And here lies one of the biggest problems with modern day football – the huge contracts players demand result in clubs being forced to bend to their every whim for fear of causing alienation. A player who has pound signs in his head rather than passion in his heart for what is ultimately a sport (and should never be classed as a business) knows that all he has to do is toe the party line when he is out of favour for team selection, see out his time and he can effectively retire or join another club on similarly ridiculous terms on a free transfer. Witness some players who would not grace the pitch in The Championship who have managed to attract huge salaries in vastly inferior leagues in Asia. Clubs also fear that if a player is alienated and makes his feelings known out loud (footballers have an excellent way of letting the public know when they are unhappy) then there is no way they could recoup cash from the original transfer fee should they wish to sell him. Who in their right mind would realistically wish to sign a player like Tevez at the moment? That is why Manchester City is forced to bend over as at the very worst if he returns to the first team he may be a more marketable sell and the club can cut their losses at a better level.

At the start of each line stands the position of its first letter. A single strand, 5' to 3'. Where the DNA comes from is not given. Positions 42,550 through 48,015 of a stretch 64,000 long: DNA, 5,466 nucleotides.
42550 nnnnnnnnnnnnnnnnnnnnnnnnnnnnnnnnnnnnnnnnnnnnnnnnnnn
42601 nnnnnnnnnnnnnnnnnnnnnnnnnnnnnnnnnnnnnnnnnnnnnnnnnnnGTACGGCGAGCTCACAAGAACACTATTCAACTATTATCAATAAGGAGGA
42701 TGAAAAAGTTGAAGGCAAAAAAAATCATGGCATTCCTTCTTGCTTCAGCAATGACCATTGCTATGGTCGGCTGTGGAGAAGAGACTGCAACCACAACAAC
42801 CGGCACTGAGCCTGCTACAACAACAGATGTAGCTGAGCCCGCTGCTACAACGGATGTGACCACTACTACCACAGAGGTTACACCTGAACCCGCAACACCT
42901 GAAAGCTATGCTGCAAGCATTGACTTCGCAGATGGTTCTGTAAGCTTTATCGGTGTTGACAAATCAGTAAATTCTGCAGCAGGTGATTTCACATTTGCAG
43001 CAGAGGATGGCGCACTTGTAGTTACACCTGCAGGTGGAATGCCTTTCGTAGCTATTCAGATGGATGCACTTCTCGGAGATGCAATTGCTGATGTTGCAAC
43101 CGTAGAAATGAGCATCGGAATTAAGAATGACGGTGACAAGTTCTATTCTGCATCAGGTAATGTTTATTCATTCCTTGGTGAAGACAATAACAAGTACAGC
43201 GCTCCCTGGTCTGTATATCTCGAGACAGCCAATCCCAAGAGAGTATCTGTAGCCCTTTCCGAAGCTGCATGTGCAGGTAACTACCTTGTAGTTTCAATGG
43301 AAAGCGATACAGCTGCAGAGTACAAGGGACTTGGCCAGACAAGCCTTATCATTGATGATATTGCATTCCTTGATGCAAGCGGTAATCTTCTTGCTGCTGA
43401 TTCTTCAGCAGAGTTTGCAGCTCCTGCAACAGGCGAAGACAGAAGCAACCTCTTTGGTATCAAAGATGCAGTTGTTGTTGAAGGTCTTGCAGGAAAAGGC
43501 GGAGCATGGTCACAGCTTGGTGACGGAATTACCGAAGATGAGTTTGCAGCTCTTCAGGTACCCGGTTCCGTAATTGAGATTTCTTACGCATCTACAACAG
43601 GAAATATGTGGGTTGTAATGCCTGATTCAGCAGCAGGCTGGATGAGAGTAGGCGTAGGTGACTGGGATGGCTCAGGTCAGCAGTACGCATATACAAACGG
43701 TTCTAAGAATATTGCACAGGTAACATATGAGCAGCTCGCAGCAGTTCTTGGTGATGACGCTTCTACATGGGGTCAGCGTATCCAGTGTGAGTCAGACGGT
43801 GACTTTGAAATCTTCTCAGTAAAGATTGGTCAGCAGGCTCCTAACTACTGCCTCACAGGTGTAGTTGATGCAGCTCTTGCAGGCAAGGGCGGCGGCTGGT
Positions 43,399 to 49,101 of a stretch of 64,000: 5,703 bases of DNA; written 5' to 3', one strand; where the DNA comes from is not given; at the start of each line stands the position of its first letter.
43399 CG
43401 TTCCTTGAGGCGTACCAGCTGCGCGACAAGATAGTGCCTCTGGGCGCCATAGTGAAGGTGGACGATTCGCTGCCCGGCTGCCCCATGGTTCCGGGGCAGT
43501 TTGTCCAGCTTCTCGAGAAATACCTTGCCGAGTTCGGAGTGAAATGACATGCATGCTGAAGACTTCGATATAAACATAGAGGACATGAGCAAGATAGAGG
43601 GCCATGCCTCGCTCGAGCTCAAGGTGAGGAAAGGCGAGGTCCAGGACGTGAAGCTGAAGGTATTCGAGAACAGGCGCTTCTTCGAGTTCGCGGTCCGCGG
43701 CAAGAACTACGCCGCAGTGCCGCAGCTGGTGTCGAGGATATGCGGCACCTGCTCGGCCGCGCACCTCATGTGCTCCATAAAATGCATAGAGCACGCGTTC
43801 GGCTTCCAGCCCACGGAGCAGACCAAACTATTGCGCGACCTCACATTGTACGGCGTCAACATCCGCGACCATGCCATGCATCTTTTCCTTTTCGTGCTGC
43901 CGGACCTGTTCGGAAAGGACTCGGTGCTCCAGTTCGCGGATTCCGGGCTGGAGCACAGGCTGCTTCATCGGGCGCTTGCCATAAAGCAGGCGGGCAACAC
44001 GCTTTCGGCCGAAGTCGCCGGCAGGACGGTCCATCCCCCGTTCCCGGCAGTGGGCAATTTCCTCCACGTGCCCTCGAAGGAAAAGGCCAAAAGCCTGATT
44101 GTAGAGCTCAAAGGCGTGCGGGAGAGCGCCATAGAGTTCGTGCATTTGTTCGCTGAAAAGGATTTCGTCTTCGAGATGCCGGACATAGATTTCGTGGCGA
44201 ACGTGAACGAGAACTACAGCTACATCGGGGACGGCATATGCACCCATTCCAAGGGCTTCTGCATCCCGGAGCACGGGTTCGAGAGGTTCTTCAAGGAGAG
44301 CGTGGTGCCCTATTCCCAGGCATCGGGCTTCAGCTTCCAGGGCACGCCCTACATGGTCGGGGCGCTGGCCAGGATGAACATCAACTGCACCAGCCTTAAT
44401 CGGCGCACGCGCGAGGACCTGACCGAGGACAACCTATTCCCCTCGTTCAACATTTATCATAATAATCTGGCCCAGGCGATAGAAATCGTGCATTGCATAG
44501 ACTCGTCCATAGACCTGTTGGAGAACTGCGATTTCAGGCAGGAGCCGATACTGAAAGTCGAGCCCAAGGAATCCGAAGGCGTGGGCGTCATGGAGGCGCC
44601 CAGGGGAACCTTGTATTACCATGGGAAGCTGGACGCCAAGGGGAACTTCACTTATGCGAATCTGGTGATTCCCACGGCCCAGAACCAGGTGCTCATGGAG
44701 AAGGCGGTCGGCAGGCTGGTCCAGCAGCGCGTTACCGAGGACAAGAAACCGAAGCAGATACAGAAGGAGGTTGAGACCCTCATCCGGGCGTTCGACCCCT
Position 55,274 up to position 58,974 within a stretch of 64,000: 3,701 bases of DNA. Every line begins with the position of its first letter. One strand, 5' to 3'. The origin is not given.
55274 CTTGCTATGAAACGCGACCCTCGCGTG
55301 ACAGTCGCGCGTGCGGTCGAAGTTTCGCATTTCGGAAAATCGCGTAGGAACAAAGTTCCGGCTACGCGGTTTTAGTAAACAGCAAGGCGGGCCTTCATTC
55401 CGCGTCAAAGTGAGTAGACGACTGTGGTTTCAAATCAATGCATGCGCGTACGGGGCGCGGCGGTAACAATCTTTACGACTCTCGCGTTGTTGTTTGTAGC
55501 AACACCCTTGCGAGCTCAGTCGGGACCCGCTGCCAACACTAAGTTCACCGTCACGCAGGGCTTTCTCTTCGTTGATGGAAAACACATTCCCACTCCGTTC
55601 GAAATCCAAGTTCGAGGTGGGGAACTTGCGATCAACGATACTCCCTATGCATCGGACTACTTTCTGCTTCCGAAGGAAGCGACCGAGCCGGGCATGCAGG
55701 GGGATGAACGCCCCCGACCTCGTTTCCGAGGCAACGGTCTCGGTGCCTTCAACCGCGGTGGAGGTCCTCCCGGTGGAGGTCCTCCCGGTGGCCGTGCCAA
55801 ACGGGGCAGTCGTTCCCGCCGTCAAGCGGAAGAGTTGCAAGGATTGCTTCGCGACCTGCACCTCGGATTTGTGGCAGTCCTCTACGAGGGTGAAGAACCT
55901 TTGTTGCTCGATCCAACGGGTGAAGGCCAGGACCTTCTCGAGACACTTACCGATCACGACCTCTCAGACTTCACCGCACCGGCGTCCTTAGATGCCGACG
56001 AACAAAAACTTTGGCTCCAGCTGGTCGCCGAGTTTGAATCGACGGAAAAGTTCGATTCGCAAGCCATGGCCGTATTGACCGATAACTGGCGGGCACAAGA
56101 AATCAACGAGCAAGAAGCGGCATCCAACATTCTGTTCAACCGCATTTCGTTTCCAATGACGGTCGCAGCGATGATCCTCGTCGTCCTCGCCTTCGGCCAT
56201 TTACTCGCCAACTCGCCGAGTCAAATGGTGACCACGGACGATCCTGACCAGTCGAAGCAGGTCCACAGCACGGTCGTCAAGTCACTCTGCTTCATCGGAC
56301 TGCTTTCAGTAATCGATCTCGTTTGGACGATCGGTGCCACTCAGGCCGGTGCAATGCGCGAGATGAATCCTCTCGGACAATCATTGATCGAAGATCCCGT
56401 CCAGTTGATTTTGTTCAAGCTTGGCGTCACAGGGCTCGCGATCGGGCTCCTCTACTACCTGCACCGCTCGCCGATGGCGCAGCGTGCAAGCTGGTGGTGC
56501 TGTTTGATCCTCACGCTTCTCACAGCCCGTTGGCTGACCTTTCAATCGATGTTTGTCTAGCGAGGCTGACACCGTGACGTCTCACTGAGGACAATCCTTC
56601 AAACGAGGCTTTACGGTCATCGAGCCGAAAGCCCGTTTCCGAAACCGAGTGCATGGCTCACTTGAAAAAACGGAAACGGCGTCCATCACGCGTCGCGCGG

So the point I come to is this – with the model that Chelsea have at the moment there is little scope for serious progress for all but the strongest of managers. You still look towards Sir Alex Ferguson as the best example of how to deal with players who spoil the applecart – from Beckham to Stam (to Tevez!) there have been few sales that he must regret. Look how he has managed the longevity of players such as Giggs or Scholes who put the efforts of many younger Chelsea first teamers to shame!